Graphic Novel Review – Hey, Wait… by Jason

Stats

  • 3 out of 4 stars
  • Paperback
  • 64 pages
  • Published October 17th, 2001 by Fantagraphics (first published January 1st, 2000)
  • Original Title Vent Litt… ISBN156097463X (ISBN13: 9781560974635)
  • Edition Language English

Awards

  • 1995: Sproing Award, for Lomma full av regn 
  • 2000: Sproing Award, for Mjau Mjau 10: Si meg en ting
  • 2000: Urhunden Prize for the best translated graphic novel, for Vänta lite…
  • 2002: Inkpot Award
  • 2002: Harvey Award, Best New Talent, for Hey, Wait…
  • 2005: Brage Prize, Open Class for La meg vise deg noe…
  • 2007: Eisner Award, Best U.S. Edition of International Material, for The Left Bank Gang 
  • 2008: Eisner Award, Best U.S. Edition of International Material, for I Killed Adolf Hitler 

About

From the Publisher, “One of Europe’s most exciting young cartoonists makes his American debut. This superbly evocative graphic novella by the award-winning Norwegian cartoonist Jason (his first appearance in the English language) starts off as a melancholy childhood memoir and then, with a shocking twist midway through, becomes the summary of lives lived, wasted, and lost. Like Art Spiegelman did with Maus, Jason utilizes anthropomorphic stylizations to reach deeper, more general truths, and to create elegantly minimalist panels whose emotional depth-charge comes as an even greater shock. His sparse dialogue, dark wit, and supremely bold use of “jump-cuts” from one scene to the next (sometimes spanning a number of years) make Hey, Wait… one of the most surprising and engaging debuts of the year.” 

My Thoughts

This is a tale of childhood friendship, loss, guilt, and the affects of a single choice over the course of a lifetime. It will rip your heart out and leave you feeling melancholic and reminiscing about your personal actions long past. 

Jason(single name only) is the nom de plume of one of Norway’s most famous comic authors. In a typical Scandinavian style, Jason’s work can be both morose and hopeful in the span of a single page. He pieces together complexity through simple forms which have become his most well-known style. Much of the time his simplicity is successful and can be read as poignant instead of contrived. This simplicity in drawing and layout is great for a few pages, but over the course of the novel, it can be confusing and dulling. As is the case for this story. Same goes for the anthropomorphic animals, another one of his archetypes. Over the course of the story, it makes it difficult to differentiate between the different characters.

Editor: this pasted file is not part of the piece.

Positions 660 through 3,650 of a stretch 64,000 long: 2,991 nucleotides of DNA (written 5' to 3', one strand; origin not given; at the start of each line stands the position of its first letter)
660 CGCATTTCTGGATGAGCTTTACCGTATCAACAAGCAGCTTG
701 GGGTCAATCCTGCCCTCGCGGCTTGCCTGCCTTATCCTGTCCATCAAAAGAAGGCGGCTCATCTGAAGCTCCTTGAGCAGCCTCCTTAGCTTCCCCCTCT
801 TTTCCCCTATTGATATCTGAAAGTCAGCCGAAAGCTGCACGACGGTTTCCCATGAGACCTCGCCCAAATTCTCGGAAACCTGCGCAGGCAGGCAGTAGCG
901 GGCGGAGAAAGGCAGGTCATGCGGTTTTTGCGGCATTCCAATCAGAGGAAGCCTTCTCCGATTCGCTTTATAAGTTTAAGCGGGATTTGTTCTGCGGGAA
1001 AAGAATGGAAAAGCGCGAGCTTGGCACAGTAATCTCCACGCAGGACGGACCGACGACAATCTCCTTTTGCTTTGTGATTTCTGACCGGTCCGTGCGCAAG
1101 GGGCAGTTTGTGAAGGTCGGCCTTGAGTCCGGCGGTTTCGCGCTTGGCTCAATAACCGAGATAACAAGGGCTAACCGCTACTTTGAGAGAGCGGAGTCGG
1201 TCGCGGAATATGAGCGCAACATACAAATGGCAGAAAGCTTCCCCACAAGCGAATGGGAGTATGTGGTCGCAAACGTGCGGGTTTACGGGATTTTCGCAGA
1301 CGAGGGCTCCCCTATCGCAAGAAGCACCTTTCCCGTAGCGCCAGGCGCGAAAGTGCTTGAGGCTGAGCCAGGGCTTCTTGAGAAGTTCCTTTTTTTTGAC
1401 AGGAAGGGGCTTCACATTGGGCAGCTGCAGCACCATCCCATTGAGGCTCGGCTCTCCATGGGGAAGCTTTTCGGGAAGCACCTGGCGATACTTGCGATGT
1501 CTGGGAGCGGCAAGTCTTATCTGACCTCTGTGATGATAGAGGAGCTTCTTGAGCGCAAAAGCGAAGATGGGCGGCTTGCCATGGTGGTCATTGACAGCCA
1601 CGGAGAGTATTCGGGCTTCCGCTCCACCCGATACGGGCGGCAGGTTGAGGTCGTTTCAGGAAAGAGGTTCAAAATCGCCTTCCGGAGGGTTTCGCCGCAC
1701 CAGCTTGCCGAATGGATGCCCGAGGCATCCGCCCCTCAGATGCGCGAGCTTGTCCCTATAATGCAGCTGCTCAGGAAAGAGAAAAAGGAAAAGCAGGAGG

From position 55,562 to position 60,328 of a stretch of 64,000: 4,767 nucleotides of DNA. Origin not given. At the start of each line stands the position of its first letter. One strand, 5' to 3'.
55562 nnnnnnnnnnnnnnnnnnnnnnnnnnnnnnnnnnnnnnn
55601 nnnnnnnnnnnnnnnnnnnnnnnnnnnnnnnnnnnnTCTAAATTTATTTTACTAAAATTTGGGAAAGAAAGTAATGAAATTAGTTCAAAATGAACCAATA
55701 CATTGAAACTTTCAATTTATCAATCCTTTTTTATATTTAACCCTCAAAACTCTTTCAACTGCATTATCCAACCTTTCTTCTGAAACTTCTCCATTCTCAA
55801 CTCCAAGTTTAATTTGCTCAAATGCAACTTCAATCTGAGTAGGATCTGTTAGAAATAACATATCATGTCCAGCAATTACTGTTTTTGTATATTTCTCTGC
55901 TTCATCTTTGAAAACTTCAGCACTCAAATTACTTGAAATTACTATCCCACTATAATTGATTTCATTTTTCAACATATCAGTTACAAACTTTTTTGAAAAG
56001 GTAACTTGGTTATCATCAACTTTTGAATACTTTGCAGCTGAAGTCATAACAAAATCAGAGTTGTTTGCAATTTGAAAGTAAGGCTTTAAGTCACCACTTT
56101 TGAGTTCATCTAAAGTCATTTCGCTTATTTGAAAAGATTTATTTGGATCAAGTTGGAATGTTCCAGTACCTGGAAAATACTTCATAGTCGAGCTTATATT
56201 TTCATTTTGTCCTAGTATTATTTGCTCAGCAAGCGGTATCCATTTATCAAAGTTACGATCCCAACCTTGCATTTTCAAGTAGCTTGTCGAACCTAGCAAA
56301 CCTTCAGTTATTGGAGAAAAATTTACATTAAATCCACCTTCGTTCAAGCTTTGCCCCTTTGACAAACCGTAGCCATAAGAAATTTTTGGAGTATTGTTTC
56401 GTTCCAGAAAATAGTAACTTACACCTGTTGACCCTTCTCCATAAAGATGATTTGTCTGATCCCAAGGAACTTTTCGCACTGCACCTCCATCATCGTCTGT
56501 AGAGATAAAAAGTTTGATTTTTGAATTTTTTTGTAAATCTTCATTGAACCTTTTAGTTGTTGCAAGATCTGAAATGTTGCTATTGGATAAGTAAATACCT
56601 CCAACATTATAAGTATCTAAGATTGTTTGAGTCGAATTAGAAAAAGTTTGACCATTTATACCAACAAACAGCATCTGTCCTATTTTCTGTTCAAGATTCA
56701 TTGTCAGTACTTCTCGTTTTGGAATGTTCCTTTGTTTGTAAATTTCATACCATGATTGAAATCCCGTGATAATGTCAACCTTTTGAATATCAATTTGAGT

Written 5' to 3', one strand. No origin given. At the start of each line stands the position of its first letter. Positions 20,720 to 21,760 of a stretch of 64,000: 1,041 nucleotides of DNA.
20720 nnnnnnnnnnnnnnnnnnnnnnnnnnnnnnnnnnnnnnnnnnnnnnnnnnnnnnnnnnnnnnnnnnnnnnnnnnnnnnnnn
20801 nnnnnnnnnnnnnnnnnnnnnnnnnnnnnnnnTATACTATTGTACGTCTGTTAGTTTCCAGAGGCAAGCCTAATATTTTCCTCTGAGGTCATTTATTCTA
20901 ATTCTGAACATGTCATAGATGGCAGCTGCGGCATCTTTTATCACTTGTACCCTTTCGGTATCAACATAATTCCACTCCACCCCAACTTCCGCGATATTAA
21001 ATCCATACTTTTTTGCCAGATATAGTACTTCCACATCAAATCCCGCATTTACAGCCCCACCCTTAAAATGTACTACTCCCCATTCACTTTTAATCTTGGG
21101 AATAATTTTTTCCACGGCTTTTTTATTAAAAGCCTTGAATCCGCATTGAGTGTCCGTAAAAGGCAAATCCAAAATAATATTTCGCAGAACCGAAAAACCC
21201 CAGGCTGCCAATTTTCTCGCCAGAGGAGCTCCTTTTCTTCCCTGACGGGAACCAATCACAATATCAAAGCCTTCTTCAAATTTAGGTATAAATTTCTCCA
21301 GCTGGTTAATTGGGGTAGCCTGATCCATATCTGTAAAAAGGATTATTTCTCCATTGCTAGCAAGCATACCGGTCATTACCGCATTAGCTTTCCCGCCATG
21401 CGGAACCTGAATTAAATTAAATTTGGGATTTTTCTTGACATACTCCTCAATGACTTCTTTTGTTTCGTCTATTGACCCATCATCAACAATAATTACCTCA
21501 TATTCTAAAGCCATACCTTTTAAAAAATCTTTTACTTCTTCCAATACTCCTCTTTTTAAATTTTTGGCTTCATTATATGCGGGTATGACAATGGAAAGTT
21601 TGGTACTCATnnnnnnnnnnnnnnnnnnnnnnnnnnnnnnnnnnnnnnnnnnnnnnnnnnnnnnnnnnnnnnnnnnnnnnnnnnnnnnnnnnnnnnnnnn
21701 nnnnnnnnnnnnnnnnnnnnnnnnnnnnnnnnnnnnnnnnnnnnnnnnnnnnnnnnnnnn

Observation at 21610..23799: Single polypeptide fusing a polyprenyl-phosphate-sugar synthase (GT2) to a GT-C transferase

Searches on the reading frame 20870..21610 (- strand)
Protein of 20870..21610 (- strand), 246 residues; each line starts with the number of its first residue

“Hey wait…” Words that are so simple, but sometimes if they are not heeded, disaster can strike. “Hey wait…” don’t cross that street. “Hey wait…” watch out for those open wires. Stop and pause before making your next choice. The protagonist’s “Hey wait…” was not heeded, and his friend died. What came after is the rapid growth into a character that never really moved on afterwards. He is forty years old and in a holding pattern and in a lot of ways part of him died with his friend.

The question that is asked by many readers of Jason’s novels and specifically this one, is what happens at the end? It is not easily identifiable wrapped up ending. It is ambiguous and on multiple readings you may still not have the answer. Did the protagonist die? Did he destroy his adulthood and start over bringing his friend Bjorn back? You can sit and debate the nuances of each panel, line weight and intent of the author for hours. In the end, it doesn’t matter what the author’s intentions where, what matters is if this spoke to you. What do you think happened? I am not going to tell you my answer, I don’t want to influence outcomes. But, if you do end up reading this I would love to know yours.

About the Author

John Arne Sæterøy (born 16 May 1965 in Molde), better known by the pen name Jason, is a Norwegian cartoonist, known for his sparse drawing style and silent, anthropomorphic animal characters.

He has been nominated for two Ignatz Awards (2000: Outstanding Story and Outstanding Series, 2001: Outstanding Story and Outstanding Series), has received praise in Time, and won the Harvey Award for best new talent in 2002, and several Eisner Awards.

Leave a Reply

Fill in your details below or click an icon to log in:

WordPress.com Logo

You are commenting using your WordPress.com account. Log Out /  Change )

Google photo

You are commenting using your Google account. Log Out /  Change )

Twitter picture

You are commenting using your Twitter account. Log Out /  Change )

Facebook photo

You are commenting using your Facebook account. Log Out /  Change )

Connecting to %s

This site uses Akismet to reduce spam. Learn how your comment data is processed.